What is a Circle?
The circle is one of the most common shapes in the world of geometry but have you ever thought what is a circle? A circle is defined as a set of points whose distances from a specific point are equal to each other. That specific point is known as the center of a circle and the distances are called the radius. This means that if we took any point of a circle and compare the distance with other point's distance, they will be equal. If this condition is void then we won't call it a circle. In other books, you might find this definition written in a different way but the meaning is the same. The other definition of a circle is the locus of points on the plane that are equidistant from a fixed point called the center. Circles have a specific equation, below is the graph of a circle:
The point C is the center of the circle and P is just a random point on the circumference. The distance from C to P is called the radius. You can take any other point beside P on the circle and you will find that the distance from the center is equal. To calculate the radius on the above graph, you need to use the distance formula.
and are the values on the ordinate,
and and are the values on the abscissa.
Through distance formula, you can find the value of radius. Since we are talking about circles, we will insert the above graph's data in this formula.
Since we are finding radius that is why we equated the right-hand side expression to the radius (which is denoted by "r"). We plugged the values of abscissa and ordinate in the equation. Now taking square on both sides to eliminate the root, it will now look like:
The above equation is the standard equation of a circle. This means that every circle's equation will be generated by the above formula.
How To Draw a Circle on a Graph Using Standard Equation
Drawing a graph of a circle is easy. You need to understand the equation properly in order to draw a perfect circle.
Let's create a circle equation which is . The next step is to compare it to a standard equation (which is ). After comparing it to the standard equation, you will notice that values of a and b are zero. Remember, the values of a and b determine the center of the circle. In short, the center of the circle is .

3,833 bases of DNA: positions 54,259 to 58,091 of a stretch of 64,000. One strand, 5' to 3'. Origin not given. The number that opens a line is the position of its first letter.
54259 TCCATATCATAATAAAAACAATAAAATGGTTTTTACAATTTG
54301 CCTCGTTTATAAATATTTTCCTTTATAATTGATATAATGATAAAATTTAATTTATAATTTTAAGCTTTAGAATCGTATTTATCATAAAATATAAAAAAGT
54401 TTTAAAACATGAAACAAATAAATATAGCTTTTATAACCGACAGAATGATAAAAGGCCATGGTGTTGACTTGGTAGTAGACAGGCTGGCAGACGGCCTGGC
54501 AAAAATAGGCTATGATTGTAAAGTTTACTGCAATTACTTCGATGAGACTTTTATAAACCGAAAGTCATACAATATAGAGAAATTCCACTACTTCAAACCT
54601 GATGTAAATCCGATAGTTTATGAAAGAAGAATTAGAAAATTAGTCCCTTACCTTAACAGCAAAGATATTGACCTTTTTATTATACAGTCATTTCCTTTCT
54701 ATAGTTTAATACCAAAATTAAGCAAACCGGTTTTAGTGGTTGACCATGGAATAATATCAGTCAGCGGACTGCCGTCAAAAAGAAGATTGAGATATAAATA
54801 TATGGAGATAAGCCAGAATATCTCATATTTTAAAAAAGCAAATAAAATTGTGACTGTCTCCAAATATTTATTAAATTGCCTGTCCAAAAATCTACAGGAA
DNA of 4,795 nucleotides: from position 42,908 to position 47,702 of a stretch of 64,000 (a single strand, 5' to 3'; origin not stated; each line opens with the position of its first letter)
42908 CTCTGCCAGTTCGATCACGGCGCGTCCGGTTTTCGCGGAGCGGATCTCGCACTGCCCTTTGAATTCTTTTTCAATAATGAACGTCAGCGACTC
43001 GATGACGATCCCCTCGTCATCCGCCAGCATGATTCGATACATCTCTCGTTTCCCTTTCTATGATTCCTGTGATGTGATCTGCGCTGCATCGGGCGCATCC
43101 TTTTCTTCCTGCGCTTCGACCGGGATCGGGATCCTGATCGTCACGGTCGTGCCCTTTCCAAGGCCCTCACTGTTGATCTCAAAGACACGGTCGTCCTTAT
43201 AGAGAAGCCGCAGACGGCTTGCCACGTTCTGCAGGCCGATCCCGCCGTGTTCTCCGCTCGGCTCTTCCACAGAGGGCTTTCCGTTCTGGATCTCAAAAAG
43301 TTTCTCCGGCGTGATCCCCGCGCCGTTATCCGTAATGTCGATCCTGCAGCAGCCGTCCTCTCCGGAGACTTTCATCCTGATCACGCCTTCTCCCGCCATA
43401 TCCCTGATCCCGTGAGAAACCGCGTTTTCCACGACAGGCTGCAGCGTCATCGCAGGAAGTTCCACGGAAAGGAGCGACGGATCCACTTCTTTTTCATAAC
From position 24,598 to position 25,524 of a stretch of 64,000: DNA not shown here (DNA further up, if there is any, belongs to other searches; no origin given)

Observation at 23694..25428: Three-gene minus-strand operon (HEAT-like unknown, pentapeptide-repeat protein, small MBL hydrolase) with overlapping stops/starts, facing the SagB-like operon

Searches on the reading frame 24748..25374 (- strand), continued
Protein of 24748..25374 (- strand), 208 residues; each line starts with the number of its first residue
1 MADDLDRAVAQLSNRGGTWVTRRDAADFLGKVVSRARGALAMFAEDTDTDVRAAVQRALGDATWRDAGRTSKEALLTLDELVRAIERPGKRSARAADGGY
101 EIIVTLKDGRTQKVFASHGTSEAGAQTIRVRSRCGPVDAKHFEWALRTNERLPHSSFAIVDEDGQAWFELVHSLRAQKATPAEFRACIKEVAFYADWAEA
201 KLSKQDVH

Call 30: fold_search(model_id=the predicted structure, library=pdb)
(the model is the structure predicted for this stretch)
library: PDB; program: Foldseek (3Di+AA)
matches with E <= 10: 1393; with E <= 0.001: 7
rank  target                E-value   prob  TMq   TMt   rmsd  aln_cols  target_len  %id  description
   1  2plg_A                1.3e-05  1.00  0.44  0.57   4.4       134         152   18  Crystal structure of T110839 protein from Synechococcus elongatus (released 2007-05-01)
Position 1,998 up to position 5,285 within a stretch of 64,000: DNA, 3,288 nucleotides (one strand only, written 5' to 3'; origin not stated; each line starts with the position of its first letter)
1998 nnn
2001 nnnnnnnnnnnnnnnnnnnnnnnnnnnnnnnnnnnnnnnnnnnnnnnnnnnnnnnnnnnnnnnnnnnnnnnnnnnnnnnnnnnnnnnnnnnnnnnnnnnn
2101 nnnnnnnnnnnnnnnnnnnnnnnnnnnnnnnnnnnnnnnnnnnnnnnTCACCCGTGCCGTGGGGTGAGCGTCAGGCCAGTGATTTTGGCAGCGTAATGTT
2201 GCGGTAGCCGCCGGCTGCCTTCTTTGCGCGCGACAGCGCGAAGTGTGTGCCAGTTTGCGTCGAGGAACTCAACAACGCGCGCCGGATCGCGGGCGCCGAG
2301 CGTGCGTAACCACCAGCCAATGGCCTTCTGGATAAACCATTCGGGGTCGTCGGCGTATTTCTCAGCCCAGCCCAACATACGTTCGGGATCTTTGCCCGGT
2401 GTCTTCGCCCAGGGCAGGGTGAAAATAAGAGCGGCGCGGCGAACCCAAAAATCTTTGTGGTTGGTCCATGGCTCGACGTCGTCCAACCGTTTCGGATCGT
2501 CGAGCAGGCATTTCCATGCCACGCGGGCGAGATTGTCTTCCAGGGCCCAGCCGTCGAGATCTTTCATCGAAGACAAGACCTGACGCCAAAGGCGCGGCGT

In the above equation, the center of the circle is because the value of a and b are zero. This means that the center lies on the origin of the graph. Place a dot on the center of the graph so that it reminds you that it is the center of the circle.
The next step is to find the radius. Again compare it with the standard equation and you will find that . After simplifying it, you will find that the value of radius is 3. From the center of the circle, you need to go 3 to the right as well as 3 to the left on the abscissa. Same goes for the ordinate, 3 to the top and 3 to the bottom. Mark all these points.
Last but not least, join all the points. A geometric compass will help you to make a perfect circle. Your circle will look like this after joining all the points.
Q. Draw a circle of the following equation:
Note: The method will be same, however, the centers of the circle will be different (in the above questions). The radius will be marked according to the center of the circle.
Solution of part 1:
Solution of part 2:
Solution of part 3:
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Developing the General Equation of a Circle
In order to develop the general equation of a circle, we will use the standard equation which is . If we simplify the equation, it will look like this:
Rearranging the variables:
Assuming , now the equation will be:
where , represents a circle, if
Let's insert all the above assumptions in the general equation.
The above equation is also a modified form of the standard equation where (-g,-f) is the center of the circle and the radius is .
Conditions For Using The Standard Equation
In order to use the standard equation, there are some conditions. If these conditions don't fulfil then you can't use the standard equation. Below are are the conditions for using the standard equation of the circle:
1. The coefficients of x² and y² should be 1. If they both have the same coefficient that does not equal 1, all terms of the equation can be divided by the value of the coefficient.
2. There is no term in xy.
3. . In some extreme cases, you might even see .
A Circle with the Origin as its Center
If the center of the circle lies on the origin of the graph, the equation will be reduced to:
Q. Determine the equation of the circle with its center at point (3, 4) and a radius of 2.
Q. Given the equation of the circle , find the center and its radius.
Center of circle=
The general equation of circle=
The general equation of this circle=
Compairing both equation and finding the center of circle and hence the center of circle is:
The formula to find r is=
Q.Find the equation of the circle that passes through the points A = (2, 0), B = (2, 3), C = (1, 3).
Substituting values of x and y in the equation for the coordinates of the points.
Substituting values of A(2,0):
Substituting values of B(2,3):
Substituting values of C(1,3):
Since we have 3 different equations, after solving the above equations, we will get values of f, g and c. Place those values and the final answer will be:
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